About 50 million pounds of the meat went to schools, said Eric Steiner, deputy administrator of the U.S. Department of Agriculture's Food and Nutrition Service's special nutrition programs.
Of that amount, about 20 million pounds have been served, 15 million pounds are on hold at storage facilities and 15 million pounds are still being traced, he said.
Officials said, however, that they still were not able to provide the names of all the places the meat wound up.
"Sitting here today, I cannot tell you how many locations the product has gone to," said Dr. Kenneth Peterson of the USDA's Food Safety and Inspection Service. "Our focus is identifying the locations and making sure the product is under control."
The USDA shut down Chino-based Westland/Hallmark Meat Co. and issued the nation's largest beef recall after the Humane Society of the United States released undercover video of workers kicking and shoving sick and crippled cows and forcing them to stand with electric prods, forklifts and water hoses.
The plant produces about a fifth of all the meat in the federal school lunch programs, said Bill Sessions, associate deputy administrator for livestock and seed Programs with USDA's agriculture marketing service.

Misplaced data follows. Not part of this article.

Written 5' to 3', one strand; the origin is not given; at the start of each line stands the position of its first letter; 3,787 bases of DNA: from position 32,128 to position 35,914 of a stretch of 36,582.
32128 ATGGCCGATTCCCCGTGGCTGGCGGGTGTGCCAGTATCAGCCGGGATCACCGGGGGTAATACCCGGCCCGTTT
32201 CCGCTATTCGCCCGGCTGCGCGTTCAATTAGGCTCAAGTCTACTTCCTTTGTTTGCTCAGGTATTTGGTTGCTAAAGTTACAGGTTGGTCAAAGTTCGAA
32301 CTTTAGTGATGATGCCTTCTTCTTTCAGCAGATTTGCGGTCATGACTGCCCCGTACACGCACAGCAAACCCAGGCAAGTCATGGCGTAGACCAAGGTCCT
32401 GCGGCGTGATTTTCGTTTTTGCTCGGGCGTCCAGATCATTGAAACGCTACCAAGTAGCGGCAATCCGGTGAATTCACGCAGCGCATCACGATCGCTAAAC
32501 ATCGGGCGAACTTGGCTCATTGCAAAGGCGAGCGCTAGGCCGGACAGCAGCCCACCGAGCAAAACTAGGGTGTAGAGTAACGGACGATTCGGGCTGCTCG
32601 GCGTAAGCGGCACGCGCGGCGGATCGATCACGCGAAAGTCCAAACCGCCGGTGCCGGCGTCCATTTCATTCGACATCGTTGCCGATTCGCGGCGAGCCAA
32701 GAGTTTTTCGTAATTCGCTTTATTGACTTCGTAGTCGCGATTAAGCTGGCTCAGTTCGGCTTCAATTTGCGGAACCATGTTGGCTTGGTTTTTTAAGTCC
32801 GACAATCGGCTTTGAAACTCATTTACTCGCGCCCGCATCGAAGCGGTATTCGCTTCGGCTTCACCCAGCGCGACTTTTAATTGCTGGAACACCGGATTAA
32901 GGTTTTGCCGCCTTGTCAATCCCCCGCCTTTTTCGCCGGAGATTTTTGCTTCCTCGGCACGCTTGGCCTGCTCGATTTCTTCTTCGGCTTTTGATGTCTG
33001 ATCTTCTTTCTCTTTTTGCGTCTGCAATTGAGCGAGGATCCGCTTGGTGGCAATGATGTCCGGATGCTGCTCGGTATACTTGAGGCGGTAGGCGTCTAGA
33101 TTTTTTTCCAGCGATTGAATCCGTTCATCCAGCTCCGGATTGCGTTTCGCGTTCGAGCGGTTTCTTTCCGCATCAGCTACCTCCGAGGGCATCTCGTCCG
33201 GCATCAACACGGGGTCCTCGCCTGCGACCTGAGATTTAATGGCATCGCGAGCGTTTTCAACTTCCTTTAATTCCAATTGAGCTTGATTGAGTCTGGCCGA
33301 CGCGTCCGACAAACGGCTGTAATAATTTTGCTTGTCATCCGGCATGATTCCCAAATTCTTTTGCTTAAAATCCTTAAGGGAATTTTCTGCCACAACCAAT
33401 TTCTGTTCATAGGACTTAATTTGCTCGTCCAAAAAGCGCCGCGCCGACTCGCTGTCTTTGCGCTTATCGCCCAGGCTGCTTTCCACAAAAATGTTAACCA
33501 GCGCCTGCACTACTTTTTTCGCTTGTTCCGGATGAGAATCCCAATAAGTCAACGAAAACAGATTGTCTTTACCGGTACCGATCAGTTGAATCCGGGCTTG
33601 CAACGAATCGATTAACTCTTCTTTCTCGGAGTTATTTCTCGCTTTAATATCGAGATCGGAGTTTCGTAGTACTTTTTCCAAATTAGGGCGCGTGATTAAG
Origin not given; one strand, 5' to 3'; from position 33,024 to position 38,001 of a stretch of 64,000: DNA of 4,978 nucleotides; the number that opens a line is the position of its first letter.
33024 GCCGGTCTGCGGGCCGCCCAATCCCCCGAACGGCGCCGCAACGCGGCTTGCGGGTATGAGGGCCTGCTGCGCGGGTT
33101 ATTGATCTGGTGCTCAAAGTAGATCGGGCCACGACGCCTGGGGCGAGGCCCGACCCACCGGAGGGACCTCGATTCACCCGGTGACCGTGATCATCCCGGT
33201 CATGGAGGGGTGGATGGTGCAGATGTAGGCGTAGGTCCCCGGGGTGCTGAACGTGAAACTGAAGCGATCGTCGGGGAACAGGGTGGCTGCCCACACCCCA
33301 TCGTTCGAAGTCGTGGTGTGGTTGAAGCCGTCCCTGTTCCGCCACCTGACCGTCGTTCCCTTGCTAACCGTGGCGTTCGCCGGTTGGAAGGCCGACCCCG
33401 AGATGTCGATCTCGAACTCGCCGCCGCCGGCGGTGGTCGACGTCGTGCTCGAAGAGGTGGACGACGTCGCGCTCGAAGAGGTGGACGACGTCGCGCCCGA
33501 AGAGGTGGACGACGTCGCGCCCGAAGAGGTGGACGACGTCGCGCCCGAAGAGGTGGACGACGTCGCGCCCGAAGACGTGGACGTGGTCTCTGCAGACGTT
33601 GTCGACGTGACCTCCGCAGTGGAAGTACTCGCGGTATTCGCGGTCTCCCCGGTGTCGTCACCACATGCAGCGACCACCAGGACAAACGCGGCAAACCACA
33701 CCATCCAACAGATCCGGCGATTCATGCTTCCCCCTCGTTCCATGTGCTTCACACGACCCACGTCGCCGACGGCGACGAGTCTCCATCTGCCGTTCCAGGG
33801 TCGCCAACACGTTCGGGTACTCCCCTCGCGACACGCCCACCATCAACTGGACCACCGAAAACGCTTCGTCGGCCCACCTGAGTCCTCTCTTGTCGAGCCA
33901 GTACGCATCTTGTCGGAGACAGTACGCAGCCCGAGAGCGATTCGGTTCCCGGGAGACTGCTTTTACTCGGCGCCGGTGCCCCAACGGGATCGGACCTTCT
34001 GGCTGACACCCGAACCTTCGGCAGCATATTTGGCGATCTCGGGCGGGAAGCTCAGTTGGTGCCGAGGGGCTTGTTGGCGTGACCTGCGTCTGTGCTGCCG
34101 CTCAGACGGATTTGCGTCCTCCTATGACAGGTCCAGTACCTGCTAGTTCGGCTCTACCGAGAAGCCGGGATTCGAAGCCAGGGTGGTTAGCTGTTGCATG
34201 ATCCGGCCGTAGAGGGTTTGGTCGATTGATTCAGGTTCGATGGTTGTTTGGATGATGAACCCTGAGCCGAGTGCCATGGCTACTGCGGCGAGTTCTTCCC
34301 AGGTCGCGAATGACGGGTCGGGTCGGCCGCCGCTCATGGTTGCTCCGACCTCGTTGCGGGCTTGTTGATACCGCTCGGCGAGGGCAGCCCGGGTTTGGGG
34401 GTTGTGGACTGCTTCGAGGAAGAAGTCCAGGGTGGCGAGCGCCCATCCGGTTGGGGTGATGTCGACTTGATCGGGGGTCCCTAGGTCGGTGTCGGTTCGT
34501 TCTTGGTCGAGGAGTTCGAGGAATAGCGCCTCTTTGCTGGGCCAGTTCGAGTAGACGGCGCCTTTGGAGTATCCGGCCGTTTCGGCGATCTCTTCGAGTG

Sanchez pleaded not guilty Thursday in San Bernardino County Superior Court's Chino courthouse to three misdemeanors involving illegal movement of sick or injured cattle. He is scheduled for a Feb. 28 pretrial hearing and remained in custody in lieu of $15,000 bail, Deputy District Attorney Debbie Ploghaus said.
A county public defender is expected to represent Sanchez, Ploghaus said. A message left Thursday with the public defender's office was not returned. No phone listing was available for Sanchez.
Daniel Ugarte Navarro, 49, another worker, was taken into custody Saturday at his Pomona home and released Sunday on $7,500 bail. He has pleaded not guilty to five felony counts of animal abuse in addition to three misdemeanors.
A message left at a number listed under D. Navarro on Thursday was not returned.